Jill is the new human resource manager at the company. She is 38 years old, with 13 years of previous experience in a similar organization. However, five years prior to her previous position, she was a stay-at-home parent raising her family. She applied for this position after reading an announcement in the local paper.
Jill supervises five individuals:
- Ed Bigwig, Assistant HR Director, 14 years of service
- John Bishop, Employment Specialist, 9 years of service
- Mary King, Benefits Specialist, 7 years of service
- Tom Prince, Payroll Specialist, 3 years of service
- Donna Queen, Clerk, Probationary
The previous supervisor worked in this office for 19 years and was very popular with most of the employees. In fact, he was “best” friends with John, Mary, and Ed. The previous supervisor recently retired, and upon his retirement, John and Mary sent a letter on behalf of the office staff to the chief operations officer (COO) asking that Ed be appointed to the then-vacant position. It was a request the organization decided not to accept. It was understood by Mary, John, and the administration that Ed wanted the job and would accept it, if offered. Also, during the interview process, the COO told Jill about the letter and the staff’s request that Ed be appointed. She also told Jill that Ed was quite disappointed at not having received the promotion. Regardless, given Ed’s length of service, the company decided that he should be retained in his present position.
In planning for the new appointment, management was concerned that the office had not progressed as far as it might have during the past several years because of the “buddy‑buddy” atmosphere. The office had exhibited a high absenteeism rate for the past five years, and despite strenuous efforts from administration, little action was taken to correct the problem. A recent audit also indicated that the office files were a mess. Over 15% of the files the auditor requested could not be produced within one hour.
Nonetheless, the HR office had always scored well on performance evaluations. It had issued checks, including overtime payments and other payroll changes, for over six months without an error. HR’s reputation with staff was also quite high. Frequently, the company would receive letters from production managers commending the office for the initiatives it had taken to recruit and retain quality employees.
In her final interview, the COO told Jill that the organization expected her to improve the filing system and absenteeism rate of the unit significantly without reducing the high quality of its day-to-day activities and the excellent relationships it had developed with staff. “We don’t want to throw the baby out with the bath water,” she said.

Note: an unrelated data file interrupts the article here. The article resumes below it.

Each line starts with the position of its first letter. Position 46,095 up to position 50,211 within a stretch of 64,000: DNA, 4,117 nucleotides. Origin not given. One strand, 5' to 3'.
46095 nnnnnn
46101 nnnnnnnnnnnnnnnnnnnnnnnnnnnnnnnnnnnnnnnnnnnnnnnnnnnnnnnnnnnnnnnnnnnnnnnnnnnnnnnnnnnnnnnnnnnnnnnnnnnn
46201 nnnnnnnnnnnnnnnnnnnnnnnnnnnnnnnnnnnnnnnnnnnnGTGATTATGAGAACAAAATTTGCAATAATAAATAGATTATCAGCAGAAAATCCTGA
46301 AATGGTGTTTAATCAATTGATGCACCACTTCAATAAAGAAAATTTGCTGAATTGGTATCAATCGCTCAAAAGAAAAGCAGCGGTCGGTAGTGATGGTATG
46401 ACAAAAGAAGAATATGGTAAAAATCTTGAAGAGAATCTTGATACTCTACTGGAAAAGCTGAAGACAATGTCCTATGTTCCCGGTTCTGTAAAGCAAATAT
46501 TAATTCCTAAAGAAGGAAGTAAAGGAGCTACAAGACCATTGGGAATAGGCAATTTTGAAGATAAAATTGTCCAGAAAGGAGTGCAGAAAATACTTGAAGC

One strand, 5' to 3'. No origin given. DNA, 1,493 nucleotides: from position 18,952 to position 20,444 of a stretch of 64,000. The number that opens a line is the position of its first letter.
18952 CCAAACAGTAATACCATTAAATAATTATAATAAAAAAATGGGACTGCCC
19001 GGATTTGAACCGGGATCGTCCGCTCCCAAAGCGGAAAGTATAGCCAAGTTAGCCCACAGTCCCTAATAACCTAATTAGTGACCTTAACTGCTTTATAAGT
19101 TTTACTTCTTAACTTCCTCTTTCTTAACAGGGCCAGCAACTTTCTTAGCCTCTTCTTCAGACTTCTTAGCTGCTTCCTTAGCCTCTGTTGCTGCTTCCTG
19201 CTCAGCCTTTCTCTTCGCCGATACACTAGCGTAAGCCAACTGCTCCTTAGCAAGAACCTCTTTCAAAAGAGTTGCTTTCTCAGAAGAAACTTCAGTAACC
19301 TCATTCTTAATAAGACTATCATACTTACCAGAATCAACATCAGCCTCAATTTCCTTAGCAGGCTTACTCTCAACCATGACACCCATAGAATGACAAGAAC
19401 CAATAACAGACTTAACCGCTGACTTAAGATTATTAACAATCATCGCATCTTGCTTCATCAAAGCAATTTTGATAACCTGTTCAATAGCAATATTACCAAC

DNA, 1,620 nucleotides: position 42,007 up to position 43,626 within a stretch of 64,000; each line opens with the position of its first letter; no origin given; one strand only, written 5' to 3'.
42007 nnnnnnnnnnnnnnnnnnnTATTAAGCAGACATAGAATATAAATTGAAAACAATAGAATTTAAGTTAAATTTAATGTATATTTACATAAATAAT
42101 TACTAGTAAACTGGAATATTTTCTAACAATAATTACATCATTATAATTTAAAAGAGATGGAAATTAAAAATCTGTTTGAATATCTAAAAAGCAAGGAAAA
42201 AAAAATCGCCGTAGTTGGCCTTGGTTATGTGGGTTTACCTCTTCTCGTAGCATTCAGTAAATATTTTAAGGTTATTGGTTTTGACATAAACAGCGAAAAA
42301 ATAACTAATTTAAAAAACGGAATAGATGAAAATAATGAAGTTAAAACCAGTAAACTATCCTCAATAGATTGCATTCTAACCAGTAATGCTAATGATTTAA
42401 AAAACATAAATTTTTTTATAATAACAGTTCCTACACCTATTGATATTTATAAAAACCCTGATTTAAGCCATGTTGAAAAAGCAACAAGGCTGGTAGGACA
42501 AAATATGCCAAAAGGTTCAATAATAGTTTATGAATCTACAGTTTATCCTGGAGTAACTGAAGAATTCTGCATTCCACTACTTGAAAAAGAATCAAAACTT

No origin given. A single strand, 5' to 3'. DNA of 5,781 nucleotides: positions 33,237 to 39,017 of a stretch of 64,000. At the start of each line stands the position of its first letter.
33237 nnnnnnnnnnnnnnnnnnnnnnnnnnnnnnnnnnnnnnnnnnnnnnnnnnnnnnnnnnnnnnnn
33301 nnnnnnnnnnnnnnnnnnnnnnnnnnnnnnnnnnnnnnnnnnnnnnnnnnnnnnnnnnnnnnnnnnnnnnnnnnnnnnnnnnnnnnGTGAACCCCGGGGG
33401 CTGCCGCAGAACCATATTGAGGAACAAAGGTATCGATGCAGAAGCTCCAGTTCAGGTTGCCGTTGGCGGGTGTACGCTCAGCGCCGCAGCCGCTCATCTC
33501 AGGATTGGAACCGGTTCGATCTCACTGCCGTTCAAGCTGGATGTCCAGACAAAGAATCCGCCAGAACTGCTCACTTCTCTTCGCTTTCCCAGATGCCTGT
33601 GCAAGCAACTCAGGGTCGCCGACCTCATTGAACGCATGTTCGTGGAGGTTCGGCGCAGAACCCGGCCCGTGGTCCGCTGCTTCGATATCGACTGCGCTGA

In considering the situation in which Jill finds herself, one can reasonably assume that staff will at least initially be angry at her appointment, and probably unlikely to want to accept her as a “leader.” Of course, she nonetheless is their manager.
Jill has decided that she should meet with the entire staff on her first day at work. Based on your understanding of the situation,
- create an agenda to guide Jill at the meeting;
- explain why each agenda item would be important to discuss at that time (i.e., the first day of Jill’s tenure); and
- if Jill conducts the meeting consistent with your advice, will the employees be inclined to reassess her as a “leader”? Explain.
In completing this assignment, you should use whatever research findings you believe are relevant from this and/or previous lessons that are part of this class.
Please note: You must submit your paper through Turnitin. It is recommended that you do this a few days before the deadline in case this turns up any problems with your paper.
Submit your paper using the link below. It sometimes takes several minutes for the program to analyze your paper. Eventually you should see your “Report.” The Report should include a percentage score and a color code. If the color is green or blue, you are OK. If it is yellow or red, click to see comments. The report should indicate where your text is too similar to a publication. If you have placed any identical passages TURNITIN finds and provide a source for that quotation, there is not a problem (even if your score puts you in the yellow or red zone). However, if the program turns up passages of more than one or two lines, this IS a problem. You will then need to either take those passages out, paraphrase them and cite the source, or indicate they are quotations and cite the source.